My Lords, Ladies and Gentlemen, welcome to the inaugural annual Total Flanker Awards ceremony where we reward those who have contributed to a feast of rugby in 2007.
I should mention before we start that the selection committee have chosen to discount the Super 14 and Tri Nations from its deliberations on the basis that the two tournaments were rendered meaningless, in the former’s case by Graham Henry’s decision to “rest” New Zealand’s top players from the first half of the competition, and in the latter’s case by Jake White choosing to send a second string squad to play Australia and New Zealand. Northern hemisphere teams are quite rightly derided for sending weakened squads down south on their spring tours, but would never dream of devaluing the Six Nations in the same way.
I should also mention that, being the world’s rugby showpiece, the Rugby World Cup does tend to dominate these proceedings. The committee acknowledges that there’s been plenty of quality rugby elsewhere but, in the majority of awards, I’m afraid all roads lead to France.
First up is the Total Flanker Achievement Against the Odds Award. The committee thought long and hard about this one before ignoring the claims of yours truly for making a comeback to the rugby pitches of Buckinghamshire after a 14 year absence from the game (I may have mentioned this before somewhere on this blog ;) ). Quite rightly Argentina were contenders for this award for reaching the World Cup semi finals (despite many – including myself – predicting they would lose out to France and Ireland in the pool stage) as were England for reaching the World Cup Final from pretty much an impossible position. However the clear winner was Graham Henry for managing to get re-appointed as the All Blacks’ coach despite the worst Rugby World Cup effort in New Zealand rugby history.
Next up is the Total Flanker Biggest Disappointment Award. The committee acknowledges that this award is particularly subjective and depends entirely on ones perspective. New Zealanders, in particular, will be convinced that the All Blacks' failure to progress beyond the World Cup quarter finals should make the recipient of this award a no-brainer and the Welsh will insist that failure to beat Fiji to progress beyond the group stages should place them amongst the leading contenders. However, being as objective as possible, the committee considered that the biggest disappointment was that of Ireland. Given the expectations before the World Cup and given the claims that this was the most experienced and best prepared squad ever to leave the shores of Ireland, their underperformance at the tournament must have just been bewildering for Irish fans. Even accepting that progress from the “pool of death” was far from assured given the strength of France and Argentina, nothing can quite explain Ireland’s lacklustre effort against Namibia or the near disaster against Georgia.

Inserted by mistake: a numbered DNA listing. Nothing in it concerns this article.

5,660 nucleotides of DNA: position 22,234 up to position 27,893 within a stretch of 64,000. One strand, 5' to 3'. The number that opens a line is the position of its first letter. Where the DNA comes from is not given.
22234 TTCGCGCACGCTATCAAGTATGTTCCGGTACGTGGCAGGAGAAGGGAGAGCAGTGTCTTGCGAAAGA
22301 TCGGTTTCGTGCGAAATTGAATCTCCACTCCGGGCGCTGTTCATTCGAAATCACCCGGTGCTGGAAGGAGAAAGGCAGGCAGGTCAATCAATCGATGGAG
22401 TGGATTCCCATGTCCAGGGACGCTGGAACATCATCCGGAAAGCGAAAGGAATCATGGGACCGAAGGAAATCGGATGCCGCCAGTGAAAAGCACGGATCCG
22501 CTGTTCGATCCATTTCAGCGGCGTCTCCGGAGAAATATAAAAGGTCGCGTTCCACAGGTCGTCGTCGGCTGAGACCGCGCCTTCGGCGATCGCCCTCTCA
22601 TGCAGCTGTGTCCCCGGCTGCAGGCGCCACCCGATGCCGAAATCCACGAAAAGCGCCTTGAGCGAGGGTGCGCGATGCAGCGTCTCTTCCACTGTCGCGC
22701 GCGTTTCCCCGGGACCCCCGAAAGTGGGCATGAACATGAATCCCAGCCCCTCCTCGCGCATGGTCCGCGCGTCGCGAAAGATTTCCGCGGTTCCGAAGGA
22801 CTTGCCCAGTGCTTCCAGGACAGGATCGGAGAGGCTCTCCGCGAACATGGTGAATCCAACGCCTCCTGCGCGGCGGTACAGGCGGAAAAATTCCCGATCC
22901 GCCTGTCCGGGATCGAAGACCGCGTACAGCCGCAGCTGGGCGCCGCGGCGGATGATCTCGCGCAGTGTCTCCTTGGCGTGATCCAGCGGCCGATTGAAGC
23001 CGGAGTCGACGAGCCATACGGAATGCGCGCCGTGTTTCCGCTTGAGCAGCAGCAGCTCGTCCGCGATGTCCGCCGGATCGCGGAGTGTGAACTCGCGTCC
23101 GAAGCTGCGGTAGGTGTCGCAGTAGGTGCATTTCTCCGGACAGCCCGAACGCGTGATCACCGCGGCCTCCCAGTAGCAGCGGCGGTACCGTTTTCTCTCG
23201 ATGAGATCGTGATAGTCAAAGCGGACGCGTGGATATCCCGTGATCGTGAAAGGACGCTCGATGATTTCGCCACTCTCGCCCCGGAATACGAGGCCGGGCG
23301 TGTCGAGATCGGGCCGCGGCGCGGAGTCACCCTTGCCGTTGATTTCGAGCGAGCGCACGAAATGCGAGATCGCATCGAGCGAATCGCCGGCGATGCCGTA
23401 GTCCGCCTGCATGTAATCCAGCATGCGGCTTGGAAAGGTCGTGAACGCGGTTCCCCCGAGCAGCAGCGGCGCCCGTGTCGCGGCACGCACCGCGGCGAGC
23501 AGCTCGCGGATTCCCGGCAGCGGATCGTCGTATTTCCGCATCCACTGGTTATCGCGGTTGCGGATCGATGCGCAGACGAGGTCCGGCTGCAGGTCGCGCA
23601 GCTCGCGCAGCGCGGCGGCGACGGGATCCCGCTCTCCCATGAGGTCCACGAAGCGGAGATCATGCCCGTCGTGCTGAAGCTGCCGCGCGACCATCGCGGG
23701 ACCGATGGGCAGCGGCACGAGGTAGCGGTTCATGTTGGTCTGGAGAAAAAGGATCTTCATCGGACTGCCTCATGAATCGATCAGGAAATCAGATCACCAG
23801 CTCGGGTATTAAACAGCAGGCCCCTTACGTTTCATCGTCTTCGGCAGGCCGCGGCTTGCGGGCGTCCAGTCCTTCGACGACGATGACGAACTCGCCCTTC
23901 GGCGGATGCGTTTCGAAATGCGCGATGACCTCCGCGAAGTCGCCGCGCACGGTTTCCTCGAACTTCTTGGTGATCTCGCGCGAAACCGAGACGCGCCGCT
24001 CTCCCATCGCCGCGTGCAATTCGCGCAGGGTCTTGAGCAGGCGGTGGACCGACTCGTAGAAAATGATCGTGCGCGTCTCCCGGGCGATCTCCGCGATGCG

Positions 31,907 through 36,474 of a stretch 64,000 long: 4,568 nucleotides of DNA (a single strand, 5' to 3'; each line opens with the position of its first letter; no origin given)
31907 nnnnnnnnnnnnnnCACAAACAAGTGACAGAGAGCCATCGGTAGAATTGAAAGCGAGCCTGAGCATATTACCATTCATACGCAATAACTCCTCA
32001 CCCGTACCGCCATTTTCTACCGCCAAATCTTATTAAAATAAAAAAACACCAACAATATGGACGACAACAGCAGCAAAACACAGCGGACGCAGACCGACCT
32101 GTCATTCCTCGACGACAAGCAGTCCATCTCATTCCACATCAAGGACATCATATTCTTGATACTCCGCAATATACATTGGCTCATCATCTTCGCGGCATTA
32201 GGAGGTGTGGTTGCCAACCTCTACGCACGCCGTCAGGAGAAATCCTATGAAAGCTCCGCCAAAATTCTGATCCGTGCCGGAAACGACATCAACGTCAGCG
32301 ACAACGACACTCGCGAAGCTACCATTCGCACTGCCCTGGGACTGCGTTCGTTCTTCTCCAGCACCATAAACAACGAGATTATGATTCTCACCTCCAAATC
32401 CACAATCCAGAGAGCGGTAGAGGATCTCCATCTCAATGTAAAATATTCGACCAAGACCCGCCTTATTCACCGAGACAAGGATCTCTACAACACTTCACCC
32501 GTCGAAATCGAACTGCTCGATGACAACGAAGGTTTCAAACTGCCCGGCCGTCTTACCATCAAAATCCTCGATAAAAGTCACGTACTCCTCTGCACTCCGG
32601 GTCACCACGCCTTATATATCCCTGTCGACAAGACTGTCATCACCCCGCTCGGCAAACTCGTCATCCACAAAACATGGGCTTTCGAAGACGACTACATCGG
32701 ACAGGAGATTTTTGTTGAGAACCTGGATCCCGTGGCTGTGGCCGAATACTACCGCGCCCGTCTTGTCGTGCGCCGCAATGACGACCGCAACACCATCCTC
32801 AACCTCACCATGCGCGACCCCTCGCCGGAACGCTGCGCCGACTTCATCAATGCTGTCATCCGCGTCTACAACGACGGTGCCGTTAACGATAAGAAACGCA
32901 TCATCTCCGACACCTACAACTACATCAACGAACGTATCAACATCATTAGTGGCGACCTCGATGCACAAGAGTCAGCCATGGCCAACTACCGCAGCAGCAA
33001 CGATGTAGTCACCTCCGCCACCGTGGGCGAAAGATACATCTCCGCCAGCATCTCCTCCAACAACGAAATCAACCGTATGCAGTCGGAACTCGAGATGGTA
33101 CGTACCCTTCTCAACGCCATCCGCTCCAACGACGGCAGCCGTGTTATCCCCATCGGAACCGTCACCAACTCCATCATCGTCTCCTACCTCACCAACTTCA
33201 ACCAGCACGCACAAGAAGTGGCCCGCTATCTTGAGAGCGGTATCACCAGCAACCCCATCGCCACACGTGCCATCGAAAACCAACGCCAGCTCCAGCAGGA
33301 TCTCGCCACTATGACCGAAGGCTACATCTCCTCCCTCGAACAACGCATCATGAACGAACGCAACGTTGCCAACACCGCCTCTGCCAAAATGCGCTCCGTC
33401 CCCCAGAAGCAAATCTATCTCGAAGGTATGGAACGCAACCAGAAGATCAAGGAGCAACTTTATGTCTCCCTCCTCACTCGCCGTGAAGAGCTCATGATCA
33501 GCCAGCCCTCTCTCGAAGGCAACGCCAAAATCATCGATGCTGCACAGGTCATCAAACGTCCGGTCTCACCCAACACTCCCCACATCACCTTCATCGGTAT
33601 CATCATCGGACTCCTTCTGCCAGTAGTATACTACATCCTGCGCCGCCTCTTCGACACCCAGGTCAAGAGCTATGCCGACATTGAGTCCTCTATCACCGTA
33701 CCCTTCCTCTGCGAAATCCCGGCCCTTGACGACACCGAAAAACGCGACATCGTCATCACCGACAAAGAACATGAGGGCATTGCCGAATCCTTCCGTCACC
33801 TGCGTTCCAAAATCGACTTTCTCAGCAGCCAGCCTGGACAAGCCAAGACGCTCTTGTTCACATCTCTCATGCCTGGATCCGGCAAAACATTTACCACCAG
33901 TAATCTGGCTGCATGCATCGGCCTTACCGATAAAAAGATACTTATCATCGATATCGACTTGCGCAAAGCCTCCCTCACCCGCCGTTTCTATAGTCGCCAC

So, now to the Total Flanker Best Decision of the Year Award. Only two nominations for this one and both of them are Jake White! His decision to bring Aussie Eddie Jones onto the South African coaching staff was inspired, creating the illusion that the Springboks had switched emphasis to a more open running style. This was, of course, nonsense as in all of South Africa’s big games in the World Cup it was the traditional virtues of an immense lineout effort and awesome defence that won through. No, the award goes to White for having the common sense not to re-apply for the post of Springbok coach ensuring that, unlike Woodward post-2003, White’s reputation and legacy as a World Cup winning coach remain intact.
Moving on to the Total Flanker Worst Decision of the Year Award. “Wayne Barnes!” I hear the Kiwis shout, but which referee hasn’t missed a forward pass in his career? No, amidst several poor decisions, including Brian Ashton choosing Lawrence Dallaglio for his World Cup squad and the decision by the TMO to award Jonny Wilkinson a try in this year’s Calcutta Cup encounter, one still stands out above all – the IRFU’s decision to hand Eddie O’Sullivan a four year contract extension BEFORE the Rugby World Cup. Pure genius!
Nearing the end now, and it’s the Total Flanker Pull the Other One Award. The Ospreys recent claim that Gavin Henson broke his hand during the recent Anglo-Welsh clash with Harlequins (and not during the subsequent drunken punching game on the train home), is a credible late entry for the honour of this award, but it’s not enough to unseat Lawrence Dallaglio, whose attempt to persuade us that he was still an international rugby player during the England v USA pool match sees him win this one hands down.
And finally… the Total Flanker Should We Be Worried? Award. Only one contender for this one, I’m afraid, and that’s the IRB who seem to be intent on pushing through the ELVs which, it appears, are now to be trialled in the 2008 Super 14. I’ve expressed my disquiet about these previously, and nothing I’ve seen or read since convinces me that they are either necessary or helpful. The fact that there weren’t too many tries come the latter stages of the World Cup lends credibility to those clamouring for change, but this ignores the fact that there were plenty of fantastic games of rugby at the World Cup, and the quality of some of the games being played in the Heineken Cup in the last few weeks has just been superb. Seriously, the game ain’t broke…
Total Flanker Achievement Against the Odds Award – Graham Henry
Total Flanker Biggest Disappointment Award – Ireland
Total Flanker Best Decision of the Year Award – Jake White
Total Flanker Worst Decision of the Year Award – IRFU
Total Flanker Pull the Other One Award – Lawrence Dallaglio
Total Flanker Should We Be Worried? Award – IRB.